I have a big dictionary, and I’m not afraid to use it

By Amy Beth Miller

At 6:55 a.m., with the school bus well on its way to our driveway, I stopped to pull a dictionary from the shelf. I was dashing off an excuse for my daughter’s absence the previous day, and I couldn’t remember whether “stomach” ends with an “e” or not.

Because I am an editor, people expect me to be an excellent speller. “No,” I tell them, “I just have a dictionary, and I know how to use it.”

Actually, I have several dictionaries, two of which I keep beside the cookbooks in the Hoosier cabinet. That morning I chose the children’s dictionary, because I didn’t want to try to read the small type in the paperback dictionary we refer to during Scrabble battles. Those books are within reach of the kitchen table, where my daughter does her homework and we sometimes play board games.

In my office, I have a Merriam-Webster’s Collegiate Dictionary at my fingertips. When a school group was touring the newspaper office where I worked a few years ago, a teacher was thrilled to see a dictionary in my hands. “I use it every day,” I told the class, much to the teacher’s delight.

One other dictionary sits on my bookshelf, mainly for sentimental reasons. It’s a huge unabridged dictionary that my boyfriend gave me when I was in college. It was a sure sign that he understood me, and today he’s my husband.

I used the unabridged dictionary frequently when I was in college, although it is heavy. When my roommate asked how to spell a word and I wasn’t sure, I’d jump up and wrestle the big book from its shelf. “I can look it up,” my roomie would say. But I had to find out. That’s probably one of the reasons I became an editor.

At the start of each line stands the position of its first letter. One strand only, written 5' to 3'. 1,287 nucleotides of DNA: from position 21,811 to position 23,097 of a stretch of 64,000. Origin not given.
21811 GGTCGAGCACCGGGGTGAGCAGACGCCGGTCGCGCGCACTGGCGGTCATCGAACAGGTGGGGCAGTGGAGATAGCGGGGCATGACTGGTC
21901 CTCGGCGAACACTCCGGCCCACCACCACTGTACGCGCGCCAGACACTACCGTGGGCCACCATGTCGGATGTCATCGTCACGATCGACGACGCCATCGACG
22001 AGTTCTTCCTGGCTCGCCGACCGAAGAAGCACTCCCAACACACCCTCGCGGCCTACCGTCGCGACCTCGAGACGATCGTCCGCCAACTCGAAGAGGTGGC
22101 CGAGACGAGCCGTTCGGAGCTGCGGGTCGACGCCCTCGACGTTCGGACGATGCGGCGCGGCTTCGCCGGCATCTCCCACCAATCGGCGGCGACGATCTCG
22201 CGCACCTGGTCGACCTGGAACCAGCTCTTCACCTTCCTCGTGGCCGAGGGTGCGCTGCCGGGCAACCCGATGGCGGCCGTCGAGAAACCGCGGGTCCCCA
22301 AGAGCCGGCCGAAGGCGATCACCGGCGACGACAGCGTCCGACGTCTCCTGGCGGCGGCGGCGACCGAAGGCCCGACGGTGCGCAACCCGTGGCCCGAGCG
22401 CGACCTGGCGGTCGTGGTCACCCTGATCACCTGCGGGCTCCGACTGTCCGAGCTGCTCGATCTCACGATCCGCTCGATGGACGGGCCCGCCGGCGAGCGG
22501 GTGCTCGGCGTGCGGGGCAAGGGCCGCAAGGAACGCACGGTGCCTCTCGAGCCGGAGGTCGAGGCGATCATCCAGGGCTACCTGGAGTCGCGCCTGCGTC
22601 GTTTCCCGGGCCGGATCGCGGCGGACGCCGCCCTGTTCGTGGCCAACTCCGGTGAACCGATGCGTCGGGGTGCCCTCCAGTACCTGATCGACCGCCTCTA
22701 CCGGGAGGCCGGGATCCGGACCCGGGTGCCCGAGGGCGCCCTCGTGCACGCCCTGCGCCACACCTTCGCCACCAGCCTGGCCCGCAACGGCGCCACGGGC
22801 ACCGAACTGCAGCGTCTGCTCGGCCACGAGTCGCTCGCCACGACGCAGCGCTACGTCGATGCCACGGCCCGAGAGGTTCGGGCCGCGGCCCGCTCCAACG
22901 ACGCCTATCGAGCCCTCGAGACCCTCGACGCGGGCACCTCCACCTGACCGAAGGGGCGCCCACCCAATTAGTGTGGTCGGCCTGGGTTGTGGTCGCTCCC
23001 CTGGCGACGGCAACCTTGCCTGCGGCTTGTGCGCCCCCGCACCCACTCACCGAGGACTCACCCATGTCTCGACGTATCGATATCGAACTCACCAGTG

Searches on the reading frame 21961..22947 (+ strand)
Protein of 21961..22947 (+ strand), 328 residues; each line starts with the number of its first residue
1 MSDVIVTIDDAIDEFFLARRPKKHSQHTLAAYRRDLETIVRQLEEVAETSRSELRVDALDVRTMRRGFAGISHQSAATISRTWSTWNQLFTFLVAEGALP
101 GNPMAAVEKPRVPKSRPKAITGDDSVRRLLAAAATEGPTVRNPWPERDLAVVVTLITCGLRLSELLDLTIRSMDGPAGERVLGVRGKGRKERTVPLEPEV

Today my daughter uses the unabridged dictionary much more than I do. It’s an excellent weight for holding down craft projects that she is gluing.

That’s OK with me. Last year when she had to write her spelling words in sentences, she would frequently pull out the children’s dictionary to ensure that she understood the correct meaning of a word. Yes, she has her own dictionary, and she knows how to use it.

What is your favorite dictionary?

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4 responses to “I have a big dictionary, and I’m not afraid to use it

  1. I use Webster’s Ninth New Collegiate Dictionary. For years I toted around an earlier edition I received as a writing award at high school graduation. Eventually, I wore it out.

    • Amy Beth Miller

      I love the idea of using a dictionary so much that it becomes worn out. It might be time for an update, though, Frank. I’m using Webster’s 11th edition.

  2. I, too, am a horrible speller. Thank the Heavens for the majority of things being typed and spell-check these days. Though, when I went to college, my aunt (who is a third grade teacher) got me a pocket dictionary to take with me to class. I still have it to this day, because I’m still a fan of hand-written things (and can’t spell, obviously.) It’s my favorite, even though it’s not large or complete. It works for me :)
    -Ava

    • Amy Beth Miller

      It’s wonderful that you still use your aunt’s gift, Ava. I’ll bet that she would be pleased to know that, if she doesn’t already.

      It’s important to have a dictionary that fits how you use it. I’m sure that some people would find it odd that our family has multiple dictionaries, but we use them in different ways.

      I wonder how many of our readers use more than one dictionary.

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